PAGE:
John Terry will never be allowed to forget the penalty miss that cost Chelsea the European Cup but last night his team-mates pledged their support to the man that Frank Lampard described as "Mr Chelsea". The club's captain left the pitch in tears and may never quite come to terms with what should have been the crowning moment of his career.
Unfortunately for Terry, England duty begins tomorrow when he joins up with the national squad, Manchester United players and all, for the end-of-season friendlies. It will not be the best therapy for a broken heart. "You can see what it means to John, he's Mr Chelsea," Lampard said. "He's Chelsea through and through. He wanted this more than anyone at the club. I just want to say not many centre-halves would have stood up and taken the fifth penalty, a penalty of that importance. That's testament to the man. No one at Chelsea will criticise him at all. John's a man's man."
Avram Grant also paid testament to his captain. The Chelsea manager said: "John Terry in the main reason we are here. We had a difficult time and in this difficult time he was there for us. We are sorry for him but he is part of the team. The team played excellent. I'm very proud of them. John Terry was great. He was great all season, in the semi-final, in this game. He is the reason why they didn't create almost any chances in the game. I'm sorry for him and for the team."
Lampard said that he believed his side had "dominated the game". "Credit to Manchester United. They took control in the first half and maybe could have gone more than one up but once we woke up and started playing I don't know how many shots we had. We hit the bar and the post and we were in the driving seat on the penalties until John missed. It's cruel but we know that's football."
Having been through the death of his mother Pat last month Lampard said he was "emotionally drained". The Chelsea goalscorer said: "It's been very tough. I was trying to prepare for the biggest game of my life but it's become almost not that important. I'm just disappointed for my team-mates who have been fantastic for me throughout these times. I wanted to be a part of them winning the Champions League but it's not to be."
And then the winners. Sir Alex Ferguson made it abundantly clear that this will not be his last act as Manchester United manager. "The euphoria drains very quickly from me," he said. "It is there at the final whistle and then it is gone again, I am looking forward to the next season."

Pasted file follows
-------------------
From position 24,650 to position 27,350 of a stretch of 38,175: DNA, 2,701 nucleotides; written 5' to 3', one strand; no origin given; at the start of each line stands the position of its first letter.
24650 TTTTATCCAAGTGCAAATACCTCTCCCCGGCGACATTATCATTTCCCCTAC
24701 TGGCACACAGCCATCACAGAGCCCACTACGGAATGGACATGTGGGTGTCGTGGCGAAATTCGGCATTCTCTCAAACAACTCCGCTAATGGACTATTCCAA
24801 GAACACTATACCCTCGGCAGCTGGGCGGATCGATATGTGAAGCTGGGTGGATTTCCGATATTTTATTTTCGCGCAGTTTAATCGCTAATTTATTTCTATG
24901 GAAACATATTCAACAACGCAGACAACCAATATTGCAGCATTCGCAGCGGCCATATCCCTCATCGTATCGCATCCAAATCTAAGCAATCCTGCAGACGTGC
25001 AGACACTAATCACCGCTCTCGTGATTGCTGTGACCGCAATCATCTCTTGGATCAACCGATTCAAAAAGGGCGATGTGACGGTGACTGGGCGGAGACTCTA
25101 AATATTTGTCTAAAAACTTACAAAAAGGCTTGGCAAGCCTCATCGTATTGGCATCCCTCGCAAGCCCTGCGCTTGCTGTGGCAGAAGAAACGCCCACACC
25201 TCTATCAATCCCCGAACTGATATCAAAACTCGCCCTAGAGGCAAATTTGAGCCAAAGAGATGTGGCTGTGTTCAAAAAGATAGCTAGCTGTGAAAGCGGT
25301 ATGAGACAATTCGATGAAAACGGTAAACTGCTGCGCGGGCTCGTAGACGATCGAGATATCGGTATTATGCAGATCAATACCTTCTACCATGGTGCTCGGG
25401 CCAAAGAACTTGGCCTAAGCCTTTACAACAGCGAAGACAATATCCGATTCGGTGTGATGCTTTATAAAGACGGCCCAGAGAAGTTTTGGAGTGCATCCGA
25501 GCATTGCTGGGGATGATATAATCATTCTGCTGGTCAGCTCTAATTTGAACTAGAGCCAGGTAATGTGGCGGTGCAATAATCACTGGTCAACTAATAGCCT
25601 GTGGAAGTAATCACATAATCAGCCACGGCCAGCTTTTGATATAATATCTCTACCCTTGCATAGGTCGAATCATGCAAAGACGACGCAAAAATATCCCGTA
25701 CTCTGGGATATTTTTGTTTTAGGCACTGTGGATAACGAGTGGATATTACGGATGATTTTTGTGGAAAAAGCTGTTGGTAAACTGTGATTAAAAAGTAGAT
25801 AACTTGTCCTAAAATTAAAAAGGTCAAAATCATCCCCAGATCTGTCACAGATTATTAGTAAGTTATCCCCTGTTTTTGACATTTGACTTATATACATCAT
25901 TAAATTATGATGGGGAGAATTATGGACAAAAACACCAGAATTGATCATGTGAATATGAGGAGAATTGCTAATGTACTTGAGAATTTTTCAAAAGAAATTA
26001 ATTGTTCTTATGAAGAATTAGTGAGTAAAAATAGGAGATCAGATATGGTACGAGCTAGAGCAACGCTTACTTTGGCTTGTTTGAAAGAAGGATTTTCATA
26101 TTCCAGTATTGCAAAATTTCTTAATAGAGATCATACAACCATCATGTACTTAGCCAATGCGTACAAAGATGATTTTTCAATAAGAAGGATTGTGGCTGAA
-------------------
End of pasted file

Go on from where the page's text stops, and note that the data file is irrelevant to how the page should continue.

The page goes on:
The United manager said that it was the first penalty shootout he had won in a final after six defeats. "When we missed the penalty kick [from Cristiano Ronaldo] we thought we were in trouble but I thought we deserved the win," he said. "We had the best chances. In the second half they had more control but in extra time we were better. It's a fantastic achievement."
Ferguson paid tribute to his goalkeeper Edwin van der Sar whose save from Nicolas Anelka's penalty was – the United manager said – "no accident". The Dutchman said that he had no intentions of retiring, rather he believed there would be more trophies with United. His experience of three penalty shootout defeats with the Netherlands had, he said, helped him to prepare for last night.
"It's one of the benefits of having a long career," he said. "I won a final in 1995 with Ajax, and against Juventus in a penalty series. I knew it was hard. It's all about the quality of the strikes from our players. You just have to hope you save one. We were a bit lucky with the slip from John Terry otherwise it would be all over. I slipped for the goal we conceded as well. The feeling of saving that last penalty was immense. This is great.
"You don't necessarily have to be a striker to take a good penalty. I hadn't seen him take one, but the boys from England have done. Life and football can change on small things. If he hadn't slipped, someone else would have been sitting here. I'd been close with one or two. I touched the one from [Ashley] Cole and should have saved that one. But I felt which way Anelka was going. It's been great. Information has been a lot. To win it here... I don't have the words."
Grant said that it was "not the time" for a discussion about his future. "It was a terrific season. I didn't start the league season," he said. "The team wasn't first or second when I received the team. We made a very good recovery. We almost got close. Chelsea have not been in the Champions League final before, so we did a good job this year. Unfortunately we lost the final, but everybody in Chelsea can be optimistic because the team improved the football. We played better than the team whose manager said it was his 'greatest United team'."Reuse content